It was the beginning of April when I was personally introduced to Covid 19. Although we had plans in place and we had piles of PPE, it still managed to kick us in the teeth. Being tasked to keep a vulnerable population safe and healthy is a tall order when there isn’t a global pandemic raging and when there is, it is a war. Trying to battle an enemy that is ambiguous as this one is daunting—scary—formidable and just plain hard.
Since spring it has been uphill climb. Our soldiers are discouraged, exhausted, and some have even chosen not continue into battle and with good reason. Many have suffered from the virus and many still have lingering effects. There have been many beloved people that we have had to say goodbye to far too soon and that is a sorrow that is heavy. One doesn’t know just how heavy until you are the one trying to carry it around. I know a lot of amazing caregivers who are lugging around an unmeasurable amount of sorrow.
I respect everyone’s right to feel, act and think however and whatever one chooses. I don’t stand in judgement. But for those of you who feel the need to continually persecute those in the trenches I first ask you to consider what it means to do these things:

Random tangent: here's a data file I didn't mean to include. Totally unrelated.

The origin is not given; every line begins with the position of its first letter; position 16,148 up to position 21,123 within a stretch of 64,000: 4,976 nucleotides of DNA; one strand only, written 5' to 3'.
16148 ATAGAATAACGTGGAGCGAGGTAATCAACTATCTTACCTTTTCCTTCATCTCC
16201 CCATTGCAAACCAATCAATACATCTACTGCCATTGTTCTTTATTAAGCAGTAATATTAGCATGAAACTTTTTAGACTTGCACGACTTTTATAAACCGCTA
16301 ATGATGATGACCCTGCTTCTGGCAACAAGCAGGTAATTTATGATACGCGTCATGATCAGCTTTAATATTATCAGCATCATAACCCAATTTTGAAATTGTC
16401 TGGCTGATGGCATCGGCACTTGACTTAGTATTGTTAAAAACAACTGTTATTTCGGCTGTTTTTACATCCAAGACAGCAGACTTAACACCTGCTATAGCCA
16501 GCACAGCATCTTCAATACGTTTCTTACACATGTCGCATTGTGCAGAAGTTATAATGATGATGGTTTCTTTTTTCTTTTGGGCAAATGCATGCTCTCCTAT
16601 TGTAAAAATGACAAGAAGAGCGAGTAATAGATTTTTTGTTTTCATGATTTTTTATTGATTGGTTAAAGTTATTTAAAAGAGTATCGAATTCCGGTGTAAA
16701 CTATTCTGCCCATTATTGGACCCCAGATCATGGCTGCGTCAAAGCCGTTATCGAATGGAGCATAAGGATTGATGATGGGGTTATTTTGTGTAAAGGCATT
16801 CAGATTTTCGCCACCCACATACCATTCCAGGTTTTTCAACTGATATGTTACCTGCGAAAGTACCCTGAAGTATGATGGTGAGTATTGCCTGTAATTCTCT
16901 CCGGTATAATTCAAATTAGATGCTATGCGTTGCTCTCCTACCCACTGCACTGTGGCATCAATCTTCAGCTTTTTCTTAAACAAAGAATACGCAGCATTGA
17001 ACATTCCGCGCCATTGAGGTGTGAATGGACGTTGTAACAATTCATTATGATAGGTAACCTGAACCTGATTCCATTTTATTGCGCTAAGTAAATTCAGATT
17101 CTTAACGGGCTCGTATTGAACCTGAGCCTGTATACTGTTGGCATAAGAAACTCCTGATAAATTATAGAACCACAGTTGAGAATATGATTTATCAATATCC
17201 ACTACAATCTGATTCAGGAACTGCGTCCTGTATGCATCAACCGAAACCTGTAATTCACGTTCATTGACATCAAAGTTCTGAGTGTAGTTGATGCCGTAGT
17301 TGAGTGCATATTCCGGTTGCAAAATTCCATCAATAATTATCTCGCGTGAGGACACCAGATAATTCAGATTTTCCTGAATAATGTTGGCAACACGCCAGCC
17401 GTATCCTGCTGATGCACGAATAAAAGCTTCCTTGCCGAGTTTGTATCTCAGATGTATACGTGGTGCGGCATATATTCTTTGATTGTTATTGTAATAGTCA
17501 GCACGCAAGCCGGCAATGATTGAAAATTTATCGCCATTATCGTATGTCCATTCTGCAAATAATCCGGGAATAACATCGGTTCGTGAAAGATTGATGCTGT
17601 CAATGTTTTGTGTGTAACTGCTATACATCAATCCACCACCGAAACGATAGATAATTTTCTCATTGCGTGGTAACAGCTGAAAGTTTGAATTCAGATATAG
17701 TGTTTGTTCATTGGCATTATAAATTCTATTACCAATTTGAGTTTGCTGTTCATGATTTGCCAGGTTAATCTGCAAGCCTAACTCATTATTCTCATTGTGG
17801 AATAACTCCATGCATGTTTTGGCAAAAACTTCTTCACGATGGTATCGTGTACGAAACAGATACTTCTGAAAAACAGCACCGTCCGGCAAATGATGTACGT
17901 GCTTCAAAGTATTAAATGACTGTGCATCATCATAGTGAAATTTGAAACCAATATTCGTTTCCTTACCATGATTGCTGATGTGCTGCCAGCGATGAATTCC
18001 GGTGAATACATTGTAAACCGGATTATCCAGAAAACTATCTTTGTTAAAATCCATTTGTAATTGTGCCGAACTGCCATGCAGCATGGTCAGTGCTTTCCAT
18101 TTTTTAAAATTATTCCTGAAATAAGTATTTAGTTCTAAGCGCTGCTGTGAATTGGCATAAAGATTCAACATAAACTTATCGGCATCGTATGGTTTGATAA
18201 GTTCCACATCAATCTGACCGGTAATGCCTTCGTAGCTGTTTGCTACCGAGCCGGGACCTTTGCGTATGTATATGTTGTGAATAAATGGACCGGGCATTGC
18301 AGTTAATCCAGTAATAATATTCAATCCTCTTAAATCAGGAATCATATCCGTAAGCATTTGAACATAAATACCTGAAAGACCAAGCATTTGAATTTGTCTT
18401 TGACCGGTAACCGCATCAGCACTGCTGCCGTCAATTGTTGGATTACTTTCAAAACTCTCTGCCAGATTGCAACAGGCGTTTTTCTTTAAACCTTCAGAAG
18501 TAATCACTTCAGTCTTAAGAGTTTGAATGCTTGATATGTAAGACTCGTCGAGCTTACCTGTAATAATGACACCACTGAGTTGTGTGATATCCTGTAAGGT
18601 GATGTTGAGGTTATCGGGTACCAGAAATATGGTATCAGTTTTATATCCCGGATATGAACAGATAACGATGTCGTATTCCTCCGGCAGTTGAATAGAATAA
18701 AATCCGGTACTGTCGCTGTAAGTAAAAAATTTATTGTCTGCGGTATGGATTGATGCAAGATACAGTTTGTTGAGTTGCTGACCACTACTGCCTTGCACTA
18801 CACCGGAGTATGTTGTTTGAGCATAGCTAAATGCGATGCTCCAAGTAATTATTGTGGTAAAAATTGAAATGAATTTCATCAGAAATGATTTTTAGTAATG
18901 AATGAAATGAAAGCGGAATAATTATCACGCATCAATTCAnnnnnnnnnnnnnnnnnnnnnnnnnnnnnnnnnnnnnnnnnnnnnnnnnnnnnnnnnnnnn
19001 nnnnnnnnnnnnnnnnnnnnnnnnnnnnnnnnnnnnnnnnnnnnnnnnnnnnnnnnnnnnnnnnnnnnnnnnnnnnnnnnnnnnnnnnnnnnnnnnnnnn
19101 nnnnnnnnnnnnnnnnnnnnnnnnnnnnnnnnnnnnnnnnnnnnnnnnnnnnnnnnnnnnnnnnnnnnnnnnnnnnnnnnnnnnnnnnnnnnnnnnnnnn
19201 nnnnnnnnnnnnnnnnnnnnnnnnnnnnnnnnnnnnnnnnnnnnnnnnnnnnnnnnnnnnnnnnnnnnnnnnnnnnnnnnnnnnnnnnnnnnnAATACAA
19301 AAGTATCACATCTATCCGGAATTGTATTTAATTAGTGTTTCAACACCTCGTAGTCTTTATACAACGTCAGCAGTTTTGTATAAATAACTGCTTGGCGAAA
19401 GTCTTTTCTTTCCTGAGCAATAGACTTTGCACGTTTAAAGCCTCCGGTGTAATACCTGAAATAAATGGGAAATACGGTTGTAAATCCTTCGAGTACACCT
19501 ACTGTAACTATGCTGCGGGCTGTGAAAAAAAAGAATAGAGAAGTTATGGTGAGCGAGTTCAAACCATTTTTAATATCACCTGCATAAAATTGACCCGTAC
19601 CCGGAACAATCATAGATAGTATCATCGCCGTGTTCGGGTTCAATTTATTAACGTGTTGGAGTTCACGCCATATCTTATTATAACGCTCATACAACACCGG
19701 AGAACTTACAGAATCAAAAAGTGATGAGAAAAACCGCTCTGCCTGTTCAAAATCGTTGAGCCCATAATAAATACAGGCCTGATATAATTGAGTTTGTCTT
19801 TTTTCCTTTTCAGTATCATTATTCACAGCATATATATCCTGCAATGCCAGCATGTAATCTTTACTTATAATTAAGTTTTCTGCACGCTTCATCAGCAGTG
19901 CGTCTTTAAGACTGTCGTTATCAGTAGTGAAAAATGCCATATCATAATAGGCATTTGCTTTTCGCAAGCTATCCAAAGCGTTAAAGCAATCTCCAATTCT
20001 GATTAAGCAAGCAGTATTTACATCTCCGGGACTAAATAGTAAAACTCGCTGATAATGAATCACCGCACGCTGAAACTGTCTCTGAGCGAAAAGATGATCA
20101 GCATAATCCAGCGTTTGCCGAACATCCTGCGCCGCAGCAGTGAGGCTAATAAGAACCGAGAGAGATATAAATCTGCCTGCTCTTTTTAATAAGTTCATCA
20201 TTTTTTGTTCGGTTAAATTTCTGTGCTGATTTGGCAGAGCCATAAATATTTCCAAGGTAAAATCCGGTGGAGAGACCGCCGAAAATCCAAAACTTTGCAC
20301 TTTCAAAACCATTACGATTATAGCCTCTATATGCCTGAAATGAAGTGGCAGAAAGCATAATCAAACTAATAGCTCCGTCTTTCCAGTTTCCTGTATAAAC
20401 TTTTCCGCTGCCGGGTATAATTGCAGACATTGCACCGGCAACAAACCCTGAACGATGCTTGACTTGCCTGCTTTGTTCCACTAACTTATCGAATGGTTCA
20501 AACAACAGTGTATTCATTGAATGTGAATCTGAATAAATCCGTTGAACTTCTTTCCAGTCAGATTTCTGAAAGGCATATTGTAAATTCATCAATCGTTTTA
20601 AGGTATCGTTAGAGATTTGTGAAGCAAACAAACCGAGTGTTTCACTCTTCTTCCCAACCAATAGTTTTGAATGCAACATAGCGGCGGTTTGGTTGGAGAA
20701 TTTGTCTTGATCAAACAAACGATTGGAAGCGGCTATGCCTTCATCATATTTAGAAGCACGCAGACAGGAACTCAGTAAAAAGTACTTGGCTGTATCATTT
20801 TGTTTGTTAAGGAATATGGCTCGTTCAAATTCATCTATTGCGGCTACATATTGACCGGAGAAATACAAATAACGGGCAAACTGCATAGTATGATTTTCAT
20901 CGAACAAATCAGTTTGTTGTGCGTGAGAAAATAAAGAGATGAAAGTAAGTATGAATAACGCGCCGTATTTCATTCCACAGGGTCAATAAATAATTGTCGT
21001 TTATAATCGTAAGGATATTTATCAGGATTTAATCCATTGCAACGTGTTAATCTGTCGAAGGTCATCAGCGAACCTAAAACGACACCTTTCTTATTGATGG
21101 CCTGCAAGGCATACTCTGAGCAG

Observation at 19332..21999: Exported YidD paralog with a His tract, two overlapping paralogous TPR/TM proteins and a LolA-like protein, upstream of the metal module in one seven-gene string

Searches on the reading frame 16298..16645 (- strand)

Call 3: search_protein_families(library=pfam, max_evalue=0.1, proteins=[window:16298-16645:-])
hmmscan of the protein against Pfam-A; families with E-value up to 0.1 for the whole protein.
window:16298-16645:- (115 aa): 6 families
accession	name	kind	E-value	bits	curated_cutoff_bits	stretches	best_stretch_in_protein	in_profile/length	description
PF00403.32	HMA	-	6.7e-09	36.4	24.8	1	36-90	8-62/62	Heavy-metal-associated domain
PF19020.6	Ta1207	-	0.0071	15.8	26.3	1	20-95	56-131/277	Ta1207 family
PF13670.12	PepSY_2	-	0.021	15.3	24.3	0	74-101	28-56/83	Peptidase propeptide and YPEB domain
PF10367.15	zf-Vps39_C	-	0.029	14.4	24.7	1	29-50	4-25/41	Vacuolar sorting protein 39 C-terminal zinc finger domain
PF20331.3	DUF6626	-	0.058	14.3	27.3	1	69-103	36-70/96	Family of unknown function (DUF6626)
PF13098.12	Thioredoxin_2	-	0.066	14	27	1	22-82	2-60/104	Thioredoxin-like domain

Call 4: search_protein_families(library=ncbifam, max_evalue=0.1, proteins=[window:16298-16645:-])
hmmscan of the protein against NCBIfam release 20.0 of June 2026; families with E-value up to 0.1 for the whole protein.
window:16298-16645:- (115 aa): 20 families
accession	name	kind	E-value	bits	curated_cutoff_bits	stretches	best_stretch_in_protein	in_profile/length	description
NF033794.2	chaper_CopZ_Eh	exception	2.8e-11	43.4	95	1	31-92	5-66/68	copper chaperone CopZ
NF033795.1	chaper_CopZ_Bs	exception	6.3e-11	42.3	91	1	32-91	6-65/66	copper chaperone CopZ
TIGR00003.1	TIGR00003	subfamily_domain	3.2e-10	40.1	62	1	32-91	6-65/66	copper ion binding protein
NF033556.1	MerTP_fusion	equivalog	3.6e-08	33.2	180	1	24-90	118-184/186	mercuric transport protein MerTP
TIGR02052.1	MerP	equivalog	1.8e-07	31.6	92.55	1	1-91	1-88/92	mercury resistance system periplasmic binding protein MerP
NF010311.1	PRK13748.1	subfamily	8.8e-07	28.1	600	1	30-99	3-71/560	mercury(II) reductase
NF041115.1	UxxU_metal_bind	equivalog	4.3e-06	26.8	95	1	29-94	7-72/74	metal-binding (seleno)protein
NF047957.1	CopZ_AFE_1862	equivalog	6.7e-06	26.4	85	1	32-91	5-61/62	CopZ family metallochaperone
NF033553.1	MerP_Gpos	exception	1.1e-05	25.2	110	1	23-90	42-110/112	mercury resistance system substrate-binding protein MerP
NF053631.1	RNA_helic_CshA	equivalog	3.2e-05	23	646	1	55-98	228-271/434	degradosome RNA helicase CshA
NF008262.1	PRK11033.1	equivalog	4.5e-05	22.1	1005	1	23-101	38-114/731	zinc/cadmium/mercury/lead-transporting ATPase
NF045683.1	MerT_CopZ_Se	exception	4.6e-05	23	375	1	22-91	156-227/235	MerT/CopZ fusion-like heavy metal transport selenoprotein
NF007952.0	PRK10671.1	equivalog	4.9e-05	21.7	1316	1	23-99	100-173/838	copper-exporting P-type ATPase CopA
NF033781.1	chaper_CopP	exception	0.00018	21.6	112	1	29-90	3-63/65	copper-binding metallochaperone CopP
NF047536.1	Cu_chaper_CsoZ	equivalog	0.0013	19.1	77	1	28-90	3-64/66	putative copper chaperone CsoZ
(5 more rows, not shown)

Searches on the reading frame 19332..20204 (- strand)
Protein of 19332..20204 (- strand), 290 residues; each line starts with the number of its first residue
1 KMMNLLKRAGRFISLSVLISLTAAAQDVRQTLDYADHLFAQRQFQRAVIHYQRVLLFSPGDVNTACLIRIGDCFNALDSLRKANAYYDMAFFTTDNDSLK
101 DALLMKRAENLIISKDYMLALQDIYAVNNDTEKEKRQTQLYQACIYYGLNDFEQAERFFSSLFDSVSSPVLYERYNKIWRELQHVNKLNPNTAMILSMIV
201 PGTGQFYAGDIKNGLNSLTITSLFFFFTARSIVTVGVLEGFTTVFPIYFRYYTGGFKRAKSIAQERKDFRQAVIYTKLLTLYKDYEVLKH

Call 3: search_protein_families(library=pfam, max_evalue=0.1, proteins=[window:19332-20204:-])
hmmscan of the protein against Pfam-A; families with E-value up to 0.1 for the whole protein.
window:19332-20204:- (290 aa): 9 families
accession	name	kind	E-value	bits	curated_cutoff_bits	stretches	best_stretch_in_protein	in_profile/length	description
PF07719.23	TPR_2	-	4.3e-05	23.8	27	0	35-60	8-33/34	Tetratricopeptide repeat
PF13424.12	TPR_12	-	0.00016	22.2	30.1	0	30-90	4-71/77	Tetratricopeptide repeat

- Work 8, 10, 12, 14 or 16 hours head-to-toe in gown, gloves, 2 masks and a face shield providing care for the sick and isolated.
- Hold the hand of another human being, while she struggles for her last breath.
- Bear witness to the agony as a family says a final goodbye to loved one through a closed window.
- Peel off your clothes in the garage and sprint to the shower, knowing there is a chance that there is something lingering you could spread to those you love.
- Balance on the tightrope of keeping people safe and searching for ways to bring them human contact and moments of joy.
- Look into the scared eyes of a dear, vibrant, wise and kind soul and try not choke on the tears when he asks, “I am not going to make it out of this, am I?”